One day after the European Parliament held hearings on ACTA, the full text of the agreement – updated to include the most recent round of talks in Lucerne – leaked online. The leaked text includes full attribution of country positions. More details on the key changes and developments soon.
Archive for July 14th, 2010
Access Copyright pulls no punches in its description of Bill C-32 in its submission on the national digital economy strategy: Copyright laws need to give creators and consumers the tools they need to engage with trust and confidence in the digital marketplace. A copyright framework that is principles based, flexible […]
The Canadian Publishers Council has delivered its submission on the national digital economy strategy, expressing concern that privacy rules could make it difficult to target alleged infringers. The CPC warns: privacy protections should not be utilized in ways that preclude rights holders, domestic or international, from identifying consumers who are […]
Ole, a Canadian music publishing firm, has called on the Canadian government to establish a ISP monitoring system of content viewed by subscribers. Saying that ISPs should mimic cable/TV, it argues that ISPs could track content and pay rights holders for what is viewed. The word "privacy" does not appear […]
There were two ACTA events yesterday that provided the U.S. and European perspectives on latest round and future developments. EC Commissioner Karel de Gucht appeared before a European Parliament committee and provided some details on the most recent round along some pointed criticism of the U.S. position on some key issues. Some of the key points raised during de Gucht's appearance:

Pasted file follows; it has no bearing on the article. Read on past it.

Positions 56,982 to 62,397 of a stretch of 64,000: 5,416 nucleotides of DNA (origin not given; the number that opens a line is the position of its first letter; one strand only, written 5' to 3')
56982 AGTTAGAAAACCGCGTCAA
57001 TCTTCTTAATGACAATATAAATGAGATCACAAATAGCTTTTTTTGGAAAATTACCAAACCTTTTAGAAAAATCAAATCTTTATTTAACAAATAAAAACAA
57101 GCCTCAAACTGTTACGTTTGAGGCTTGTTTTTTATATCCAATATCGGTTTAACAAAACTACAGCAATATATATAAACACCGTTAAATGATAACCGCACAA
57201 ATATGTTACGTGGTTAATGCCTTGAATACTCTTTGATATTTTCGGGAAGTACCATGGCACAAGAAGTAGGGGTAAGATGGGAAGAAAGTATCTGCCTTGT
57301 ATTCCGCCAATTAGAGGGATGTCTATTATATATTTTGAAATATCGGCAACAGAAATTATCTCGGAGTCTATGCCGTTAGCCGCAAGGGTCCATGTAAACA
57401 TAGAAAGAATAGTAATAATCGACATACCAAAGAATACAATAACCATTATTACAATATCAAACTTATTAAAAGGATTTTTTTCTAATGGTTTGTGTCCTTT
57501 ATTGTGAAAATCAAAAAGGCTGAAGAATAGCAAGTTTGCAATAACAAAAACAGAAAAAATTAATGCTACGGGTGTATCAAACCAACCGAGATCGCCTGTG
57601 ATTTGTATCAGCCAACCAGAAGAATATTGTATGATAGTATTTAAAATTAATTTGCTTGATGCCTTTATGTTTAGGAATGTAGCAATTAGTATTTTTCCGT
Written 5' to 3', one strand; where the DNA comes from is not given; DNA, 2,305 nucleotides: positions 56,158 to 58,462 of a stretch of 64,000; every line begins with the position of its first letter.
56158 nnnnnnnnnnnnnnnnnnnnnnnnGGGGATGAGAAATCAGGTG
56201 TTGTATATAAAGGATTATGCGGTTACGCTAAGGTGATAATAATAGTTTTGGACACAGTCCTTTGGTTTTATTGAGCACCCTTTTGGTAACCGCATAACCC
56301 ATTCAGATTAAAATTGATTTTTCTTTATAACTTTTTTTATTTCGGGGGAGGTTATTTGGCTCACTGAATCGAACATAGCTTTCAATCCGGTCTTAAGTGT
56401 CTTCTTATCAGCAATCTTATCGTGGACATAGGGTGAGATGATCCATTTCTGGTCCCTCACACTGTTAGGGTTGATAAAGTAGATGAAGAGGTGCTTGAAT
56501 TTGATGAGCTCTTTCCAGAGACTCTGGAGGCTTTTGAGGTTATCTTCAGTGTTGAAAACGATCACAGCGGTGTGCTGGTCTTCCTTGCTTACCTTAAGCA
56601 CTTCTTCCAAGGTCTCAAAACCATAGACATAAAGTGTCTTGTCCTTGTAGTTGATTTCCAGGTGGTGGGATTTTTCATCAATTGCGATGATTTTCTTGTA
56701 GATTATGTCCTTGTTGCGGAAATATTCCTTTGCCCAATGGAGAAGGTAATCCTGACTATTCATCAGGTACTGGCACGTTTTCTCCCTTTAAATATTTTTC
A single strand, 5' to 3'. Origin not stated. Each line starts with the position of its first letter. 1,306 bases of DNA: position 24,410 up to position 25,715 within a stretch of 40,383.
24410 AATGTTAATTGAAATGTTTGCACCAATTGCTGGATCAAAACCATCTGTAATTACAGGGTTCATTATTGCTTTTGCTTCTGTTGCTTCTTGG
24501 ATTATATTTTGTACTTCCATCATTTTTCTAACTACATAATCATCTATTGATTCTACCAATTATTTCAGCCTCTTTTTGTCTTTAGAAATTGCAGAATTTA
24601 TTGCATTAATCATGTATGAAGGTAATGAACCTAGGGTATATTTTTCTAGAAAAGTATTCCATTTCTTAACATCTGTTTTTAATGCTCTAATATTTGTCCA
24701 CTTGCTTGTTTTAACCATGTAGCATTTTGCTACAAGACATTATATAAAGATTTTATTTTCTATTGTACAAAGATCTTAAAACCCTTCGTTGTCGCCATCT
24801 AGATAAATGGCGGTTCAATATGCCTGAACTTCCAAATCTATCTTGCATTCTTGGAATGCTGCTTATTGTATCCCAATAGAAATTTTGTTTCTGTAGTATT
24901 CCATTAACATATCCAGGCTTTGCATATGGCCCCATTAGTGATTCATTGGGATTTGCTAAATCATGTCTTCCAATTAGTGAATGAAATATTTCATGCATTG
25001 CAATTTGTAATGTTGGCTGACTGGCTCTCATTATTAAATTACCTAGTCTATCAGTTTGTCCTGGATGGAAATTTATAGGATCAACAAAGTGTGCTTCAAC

- The EU language on Internet may serve as compromise on that chapter
- On border issues, consensus may only reachable on basis of the "lowest common denominator"
- The U.S. position on ACTA transparency is "counter-productive"
- de Gucht believes India and Brazil are using ACTA to score political points on the generic medicines issue
- Inclusion of designs and geographic indications in ACTA is a "red line" issue. If they are not included, the EU must question the benefit of the agreement. De Gucht argues the U.S. is using trademarks for same purpose as geographic indications and it is "hypocrisy" to exclude from the agreement. He emphasized the EU "cannot swallow this" and that this will be a major point of discussion at the next round of talks.
- Next round of talks will be held in July in Washington. At least two more rounds are required rest of the year. There is a fundamental split between negotiating parties on scope. He does not expect a breakthrough in the Washington round.